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Lula’s Thorny Return

After holding his breath for 45 hours, waiting for President Bolsonaro to publicly accept the decision of the Superior Electoral Court that makes his contender Lula da Silva president-elect of the Republic, the time seems to have come to confirm the good news that Bolsonarism will vacate Palácio da Alvorada. It does not matter that Bolsonaro has not explicitly recognized the electoral defeat and that he has not congratulated the winner of the elections. If he lives up to his word that he will “continue to comply with the mandates of the Constitution”, there is room for hope that a peaceful change of government will take place in Brazil.

Another issue is to look realistically at the scenario that lies ahead for Lula da Silva’s future government. It has been tirelessly repeated that the Brazil he is receiving has nothing to do with the one that began to govern on January 1, 2003. At that time, the commodities boom that boosted the income of the entire region was just beginning and, in the political arena, his opponent had been José Serra, the dauphin of Fernando Henrique Cardoso of Brazil’s Social Democratic Party. In addition, Lula won the elections with 61% of the votes, i.e., there was a clear shift of the electorate toward progressive positions.

None of this is taking place in Brazil today. The economic climate is one of stagnation, spurred by induced inflation and in the midst of an international crisis. The political climate does not oscillate between the center and the left but shows a deep division between a restrained left and an aggressive right. In fact, Lula’s victory is the narrowest since the return to democracy in the South American giant. Barely one percentage point (50.9% vs. 49.1%).

With that slim difference, it is a relief that Bolsonaro is not appealing the results through legal channels. Moreover, the legislative branch that has been constituted is most favorable to the current president and will represent a powerful flange for the new government’s policies, not to mention the governorship of the powerful states of São Paulo and Rio de Janeiro, in the hands of the outgoing president’s supporters.

In his victory speech, Lula da Silva acknowledged that his main challenge will be to avoid polarization and begin to unify the country. But this will not be an easy task at all. In fact, in order to undertake it successfully, it is necessary to start with an accurate diagnosis. And in this sense, Lula was not very realistic when he denied that there were “two Brazils”. That is confusing wishful thinking with reality. As the former Bolivian minister of MAS, Manuel Canelas, has rightly pointed out: “Bolsonaro has been defeated at the polls, but it is undeniable that culturally he has not”.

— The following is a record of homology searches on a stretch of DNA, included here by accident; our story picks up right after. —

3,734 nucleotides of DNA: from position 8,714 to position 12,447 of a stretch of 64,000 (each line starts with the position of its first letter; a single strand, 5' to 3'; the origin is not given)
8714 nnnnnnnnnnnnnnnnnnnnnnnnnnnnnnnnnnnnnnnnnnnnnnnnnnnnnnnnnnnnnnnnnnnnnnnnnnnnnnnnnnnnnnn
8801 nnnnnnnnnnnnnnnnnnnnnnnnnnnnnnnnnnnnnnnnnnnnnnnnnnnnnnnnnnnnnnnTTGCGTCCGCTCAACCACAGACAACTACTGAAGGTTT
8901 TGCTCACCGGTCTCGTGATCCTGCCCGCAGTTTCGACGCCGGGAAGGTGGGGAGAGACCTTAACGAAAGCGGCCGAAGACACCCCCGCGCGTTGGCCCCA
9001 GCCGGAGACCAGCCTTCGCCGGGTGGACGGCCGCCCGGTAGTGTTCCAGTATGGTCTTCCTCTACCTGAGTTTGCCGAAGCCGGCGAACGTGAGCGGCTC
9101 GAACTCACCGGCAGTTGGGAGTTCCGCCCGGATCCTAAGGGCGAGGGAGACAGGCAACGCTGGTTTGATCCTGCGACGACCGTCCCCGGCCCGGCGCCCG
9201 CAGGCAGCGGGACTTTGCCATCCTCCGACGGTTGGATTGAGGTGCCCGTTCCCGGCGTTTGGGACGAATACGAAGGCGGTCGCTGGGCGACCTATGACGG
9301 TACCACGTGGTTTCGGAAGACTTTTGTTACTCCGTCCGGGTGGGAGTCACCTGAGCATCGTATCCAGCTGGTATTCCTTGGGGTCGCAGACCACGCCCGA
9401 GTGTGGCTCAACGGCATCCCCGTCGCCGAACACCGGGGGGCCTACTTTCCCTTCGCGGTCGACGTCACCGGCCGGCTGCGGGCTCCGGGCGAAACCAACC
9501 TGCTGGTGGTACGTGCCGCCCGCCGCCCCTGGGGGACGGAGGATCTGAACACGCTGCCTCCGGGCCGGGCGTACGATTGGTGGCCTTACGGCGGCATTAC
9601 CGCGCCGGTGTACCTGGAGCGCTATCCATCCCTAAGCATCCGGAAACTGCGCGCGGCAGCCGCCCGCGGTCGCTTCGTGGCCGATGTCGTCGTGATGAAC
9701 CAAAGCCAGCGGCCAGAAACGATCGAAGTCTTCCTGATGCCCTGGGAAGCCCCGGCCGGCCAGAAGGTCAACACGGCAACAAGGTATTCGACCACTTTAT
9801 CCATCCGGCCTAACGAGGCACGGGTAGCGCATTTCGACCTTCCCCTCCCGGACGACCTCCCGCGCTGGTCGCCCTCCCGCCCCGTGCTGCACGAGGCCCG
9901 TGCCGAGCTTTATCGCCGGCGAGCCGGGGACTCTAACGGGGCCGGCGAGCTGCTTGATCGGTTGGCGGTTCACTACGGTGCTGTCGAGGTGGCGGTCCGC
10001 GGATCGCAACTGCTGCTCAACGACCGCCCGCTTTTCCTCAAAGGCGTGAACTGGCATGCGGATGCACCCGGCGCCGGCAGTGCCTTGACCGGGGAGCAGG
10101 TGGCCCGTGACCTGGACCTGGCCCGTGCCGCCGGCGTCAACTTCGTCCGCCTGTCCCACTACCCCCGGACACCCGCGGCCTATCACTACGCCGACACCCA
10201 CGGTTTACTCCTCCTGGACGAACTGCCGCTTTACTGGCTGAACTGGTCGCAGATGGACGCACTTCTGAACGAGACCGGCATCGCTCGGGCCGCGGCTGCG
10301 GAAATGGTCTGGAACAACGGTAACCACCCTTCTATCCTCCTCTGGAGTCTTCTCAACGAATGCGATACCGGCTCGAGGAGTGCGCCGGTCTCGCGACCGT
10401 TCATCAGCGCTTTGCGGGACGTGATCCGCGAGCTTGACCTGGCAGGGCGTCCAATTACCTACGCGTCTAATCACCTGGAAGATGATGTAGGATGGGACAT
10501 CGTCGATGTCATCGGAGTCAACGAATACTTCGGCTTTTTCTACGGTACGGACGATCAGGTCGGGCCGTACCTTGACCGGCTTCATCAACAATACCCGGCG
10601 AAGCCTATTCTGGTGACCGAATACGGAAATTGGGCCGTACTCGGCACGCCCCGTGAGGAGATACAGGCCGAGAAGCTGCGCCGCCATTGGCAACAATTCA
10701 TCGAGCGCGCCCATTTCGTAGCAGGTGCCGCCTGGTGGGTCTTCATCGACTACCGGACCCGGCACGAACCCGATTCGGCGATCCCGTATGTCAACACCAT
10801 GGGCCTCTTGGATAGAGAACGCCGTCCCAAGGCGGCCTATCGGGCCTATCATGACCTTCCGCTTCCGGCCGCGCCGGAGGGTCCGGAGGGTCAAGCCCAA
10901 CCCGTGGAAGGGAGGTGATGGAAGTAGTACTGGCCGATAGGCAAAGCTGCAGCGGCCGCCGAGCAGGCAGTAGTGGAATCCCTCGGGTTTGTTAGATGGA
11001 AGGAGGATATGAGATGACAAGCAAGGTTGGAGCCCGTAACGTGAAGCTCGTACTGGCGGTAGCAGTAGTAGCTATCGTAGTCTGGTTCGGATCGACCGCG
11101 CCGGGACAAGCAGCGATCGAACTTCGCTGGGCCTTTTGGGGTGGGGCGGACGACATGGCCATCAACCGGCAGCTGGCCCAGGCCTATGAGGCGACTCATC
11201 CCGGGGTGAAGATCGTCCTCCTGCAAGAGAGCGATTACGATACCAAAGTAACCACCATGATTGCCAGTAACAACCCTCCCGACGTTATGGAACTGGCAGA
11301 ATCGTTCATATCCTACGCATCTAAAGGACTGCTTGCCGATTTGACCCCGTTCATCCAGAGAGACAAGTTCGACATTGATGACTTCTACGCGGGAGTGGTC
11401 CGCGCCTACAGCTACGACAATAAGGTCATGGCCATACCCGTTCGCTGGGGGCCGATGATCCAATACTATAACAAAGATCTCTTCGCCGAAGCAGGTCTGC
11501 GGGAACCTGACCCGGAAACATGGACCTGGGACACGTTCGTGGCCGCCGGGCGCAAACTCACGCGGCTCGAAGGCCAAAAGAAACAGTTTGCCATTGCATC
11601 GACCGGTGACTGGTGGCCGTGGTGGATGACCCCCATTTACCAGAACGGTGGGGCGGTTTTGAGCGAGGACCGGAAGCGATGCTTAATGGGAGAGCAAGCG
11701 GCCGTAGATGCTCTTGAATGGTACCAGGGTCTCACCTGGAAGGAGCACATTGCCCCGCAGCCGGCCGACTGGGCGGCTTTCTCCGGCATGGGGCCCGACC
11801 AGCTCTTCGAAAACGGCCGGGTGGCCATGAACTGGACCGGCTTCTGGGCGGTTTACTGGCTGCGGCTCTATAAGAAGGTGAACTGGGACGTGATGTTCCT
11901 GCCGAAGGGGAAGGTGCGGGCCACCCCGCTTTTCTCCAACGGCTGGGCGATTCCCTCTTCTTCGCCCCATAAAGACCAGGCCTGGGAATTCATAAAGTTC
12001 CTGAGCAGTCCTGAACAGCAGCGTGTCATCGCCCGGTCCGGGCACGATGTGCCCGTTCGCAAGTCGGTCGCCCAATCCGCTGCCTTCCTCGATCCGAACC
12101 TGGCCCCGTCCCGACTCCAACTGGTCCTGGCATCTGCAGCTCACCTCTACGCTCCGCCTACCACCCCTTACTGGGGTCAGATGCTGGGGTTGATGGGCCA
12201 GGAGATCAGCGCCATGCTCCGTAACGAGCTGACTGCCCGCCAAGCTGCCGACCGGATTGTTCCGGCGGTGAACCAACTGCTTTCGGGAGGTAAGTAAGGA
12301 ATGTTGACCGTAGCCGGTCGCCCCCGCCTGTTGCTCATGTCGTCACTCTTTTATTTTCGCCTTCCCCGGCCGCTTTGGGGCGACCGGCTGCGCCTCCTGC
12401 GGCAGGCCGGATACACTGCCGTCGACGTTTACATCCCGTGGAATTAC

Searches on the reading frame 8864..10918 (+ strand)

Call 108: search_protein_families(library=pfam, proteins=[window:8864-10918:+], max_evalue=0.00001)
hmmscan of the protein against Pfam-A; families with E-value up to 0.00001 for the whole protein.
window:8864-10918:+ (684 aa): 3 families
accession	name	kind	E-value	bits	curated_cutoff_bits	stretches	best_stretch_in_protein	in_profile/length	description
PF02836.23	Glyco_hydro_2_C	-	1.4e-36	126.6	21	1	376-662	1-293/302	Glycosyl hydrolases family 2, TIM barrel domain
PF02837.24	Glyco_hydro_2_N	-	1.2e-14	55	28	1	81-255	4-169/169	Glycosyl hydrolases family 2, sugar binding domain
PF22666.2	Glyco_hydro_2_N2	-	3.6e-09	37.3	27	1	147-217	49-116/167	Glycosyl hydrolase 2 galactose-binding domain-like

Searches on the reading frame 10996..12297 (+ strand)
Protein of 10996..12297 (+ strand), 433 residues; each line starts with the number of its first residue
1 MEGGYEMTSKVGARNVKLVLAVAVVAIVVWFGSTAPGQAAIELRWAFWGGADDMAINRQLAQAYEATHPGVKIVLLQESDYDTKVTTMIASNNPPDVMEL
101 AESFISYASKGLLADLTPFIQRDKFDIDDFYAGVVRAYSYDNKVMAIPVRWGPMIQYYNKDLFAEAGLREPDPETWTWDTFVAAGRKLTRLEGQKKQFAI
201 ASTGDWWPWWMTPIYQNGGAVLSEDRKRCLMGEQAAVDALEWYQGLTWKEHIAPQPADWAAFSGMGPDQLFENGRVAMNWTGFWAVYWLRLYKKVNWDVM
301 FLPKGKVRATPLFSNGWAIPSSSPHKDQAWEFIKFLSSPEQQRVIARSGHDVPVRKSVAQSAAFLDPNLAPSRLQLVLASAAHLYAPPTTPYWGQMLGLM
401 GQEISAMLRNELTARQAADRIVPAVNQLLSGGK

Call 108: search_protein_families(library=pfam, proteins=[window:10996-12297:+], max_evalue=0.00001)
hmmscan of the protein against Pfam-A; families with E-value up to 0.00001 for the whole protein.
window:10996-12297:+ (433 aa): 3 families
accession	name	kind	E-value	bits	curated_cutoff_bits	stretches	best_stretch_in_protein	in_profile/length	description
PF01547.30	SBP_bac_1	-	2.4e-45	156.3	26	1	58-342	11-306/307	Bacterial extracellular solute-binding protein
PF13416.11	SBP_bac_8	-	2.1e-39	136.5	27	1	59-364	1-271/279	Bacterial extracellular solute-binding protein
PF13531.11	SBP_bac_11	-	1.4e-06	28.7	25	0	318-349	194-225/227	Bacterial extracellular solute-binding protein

The social resentment against the progressivism of the elites that Bolsonaro has been able to caution against, as Trump already did in the United States, is not exactly a summer storm. In fact, the electoral results in Brazil show a situation similar to that of Colombia or Chile. The division in Colombia is historic and recently a massive rally took place in Bogotá to kick off a national march against President Petro. While in Chile, President Boric could see that the other half of the country was able to defeat him in the popular consultation on constitutional change.

Brazil’s electoral results thus confirm the diagnosis of the region. There has not been a displacement of the electorate toward progressive positions, as occurred in the past, including Lula’s own experience at the beginning of this century. What is evident is a deep sociocultural division in these countries, despite the formation of progressive governments.

In these adverse conditions, Lula da Silva has a narrow margin for maneuvering. If he wants to govern for all Brazilians he will have to conciliate with Bolsonaro’s representatives, but that may cause him disaffection among broad sectors of the Workers’ Party. For the moment, he will have to start by pacifying the country. The violent actions of truck drivers and other pro-Bolsonaro groups in these first days after the election do not bode well.

*Translated from Spanish by Janaína Ruviaro da Silva


Enrique Gomáriz Moraga ha sido investigador de FLACSO en Chile y otros países de la región. Fue consultor de agencias internacionales (PNUD, IDRC, BID). Estudió Sociología Política en la Univ. de Leeds (Inglaterra) con orientación de R. Miliband.


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